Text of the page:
Doping In Sport by definitions
Sport at its highest level is a celebration of human potential, a showcase of discipline, perseverance, and fair competition. Doping does not fit into that image.
In the center of the work being done to keep sport clean is the World Anti-Doping Code and the International Standard Prohibited List. There are three criteria for a substance of method to be added to the Prohibited list:
- It has the potential to enhance or enhances sport performance;
- It represents an actual or potential health risk to the Athlete;
- It violates the spirit of sport
Doping, the use of prohibited substances or methods to enhance athletic performance, stands as a persistent challenge to the integrity of sports. To maintain a level playing field, international sports organizations have established a Prohibited List, a comprehensive catalog of banned substances and methods.
The primary criterion for inclusion on the Prohibited List is the potential for performance enhancement.
The quest for a competitive edge has driven athletes to explore every avenue, legal or not, to enhance their performance. From anabolic steroids to blood doping, the range of substances and methods employed is vast. These enhancements can lead to improved strength, endurance, and overall athletic prowess. However, the cost of this pursuit can be high, not just for the athletes, but for the integrity of the sports they engage in.
The World Anti-Doping Agency (WADA) and other international sports bodies continuously monitor scientific advancements to identify emerging substances or techniques with performance-enhancing properties.
Athletes may argue that the pressure to succeed, coupled with the allure of fame and fortune, fuels the temptation to turn to performance-enhancing substances. In the quest for glory, some may succumb to the lure of quick fixes, risking their careers and also their own health.
Risk to Athlete Health
The second criterion guiding the Prohibited List centers on the potential health risks associated with banned substances or methods.
Anti-doping programs seek to protect the health of Athletes and to provide the opportunity for Athletes to pursue human excellence without the Use of Prohibited Substances and Prohibited Methods.
The use of certain substances, even if they offer short-term performance gains, may pose serious health threats in the long run. The well-being of athletes is a paramount concern for sports organizations, and the Prohibited List reflects a commitment to preserving the physical and mental health of those engaged in competitive sports.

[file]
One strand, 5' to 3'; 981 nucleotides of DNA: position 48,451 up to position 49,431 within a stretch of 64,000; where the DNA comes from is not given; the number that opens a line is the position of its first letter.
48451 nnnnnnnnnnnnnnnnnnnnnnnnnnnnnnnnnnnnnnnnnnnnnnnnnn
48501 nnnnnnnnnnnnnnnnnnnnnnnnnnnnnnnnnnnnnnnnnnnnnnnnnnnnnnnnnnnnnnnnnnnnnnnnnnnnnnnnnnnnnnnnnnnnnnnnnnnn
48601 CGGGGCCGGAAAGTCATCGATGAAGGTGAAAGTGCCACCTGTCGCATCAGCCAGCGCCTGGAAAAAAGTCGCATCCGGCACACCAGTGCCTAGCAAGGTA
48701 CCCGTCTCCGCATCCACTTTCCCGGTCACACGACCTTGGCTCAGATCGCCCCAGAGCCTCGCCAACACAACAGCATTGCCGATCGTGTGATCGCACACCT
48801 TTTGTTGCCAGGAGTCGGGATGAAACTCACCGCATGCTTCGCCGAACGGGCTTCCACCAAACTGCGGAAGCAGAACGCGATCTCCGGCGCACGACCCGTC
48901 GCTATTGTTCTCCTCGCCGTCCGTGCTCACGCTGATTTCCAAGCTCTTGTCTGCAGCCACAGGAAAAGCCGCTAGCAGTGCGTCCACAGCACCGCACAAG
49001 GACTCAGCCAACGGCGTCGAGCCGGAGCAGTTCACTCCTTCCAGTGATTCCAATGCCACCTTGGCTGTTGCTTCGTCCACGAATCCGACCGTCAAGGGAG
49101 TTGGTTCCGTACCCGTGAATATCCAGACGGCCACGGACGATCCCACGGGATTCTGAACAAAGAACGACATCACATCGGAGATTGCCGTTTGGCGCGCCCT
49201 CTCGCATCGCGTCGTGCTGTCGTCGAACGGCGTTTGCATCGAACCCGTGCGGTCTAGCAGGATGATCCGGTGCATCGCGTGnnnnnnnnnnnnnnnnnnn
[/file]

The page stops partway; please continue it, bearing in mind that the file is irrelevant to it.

Not that many years ago, WADA issued a severe warning regarding GW1516 that was being pulled from development by a well-known medical company. In the warning WADA writes that “due to research in animals suggesting GW1516 causes rapid development of cancer in organs”. Such organs could be the liver, stomach and ovaries.
Another notable example of this criterion in action is the prohibition of blood doping. This method involves the infusion of additional red blood cells or the use of substances that stimulate the production of red blood cells, aiming to enhance oxygen-carrying capacity and, consequently, endurance. While blood doping can temporarily boost performance, it also elevates the risk of cardiovascular complications, potentially jeopardizing an athlete's health.
Violating the Spirit of Sport
The third and perhaps most elusive criterion guiding the inclusion of substances or methods on the Prohibited List pertains to their potential to violate the spirit of sport.
The definition of spirit of sport has been defined in the World Anti-Doping Code. Here it says:
“Anti-doping programs are founded on the intrinsic value of sport. This intrinsic value is often referred to as “the spirit of sport”: the ethical pursuit of human excellence through the dedicated perfection of each Athlete’s natural talents.
Anti-Doping programs seeks to maintain the integrity of sport in terms of respect for rules, other competitors, fair competition, a level playing field, and the value of clean sport to the world.
The spirit of sport is the celebration of the human spirit, body and mind. It is the essence of Olympism and is reflected in the values we find in and through sport, including:
- Ethics, fair play and honesty
- Athletes’ rights as set forth in the Code
- Excellence in performance
- Character and Education
- Fun and joy
- Dedication and commitment
- Respect for rules and laws
- Respect for self and other Participants
- Community and solidarity
The spirit of sport is expressed in how we play true. Doping is fundamentally contrary to the spirit of sport.”
The Prohibited List: https://ita.sport/news/what-you-need-to-know-about-the-wada-2024-prohibited-list/
WADA Warning on GW 1516: https://www.sportintegrity.gov.au/news/blog/2020-02/athlete-advisory-prohibited-substance-gw1516
The World Anti-Doping Code: https://www.wada-ama.org/sites/default/files/resources/files/2021_wada_code.pdf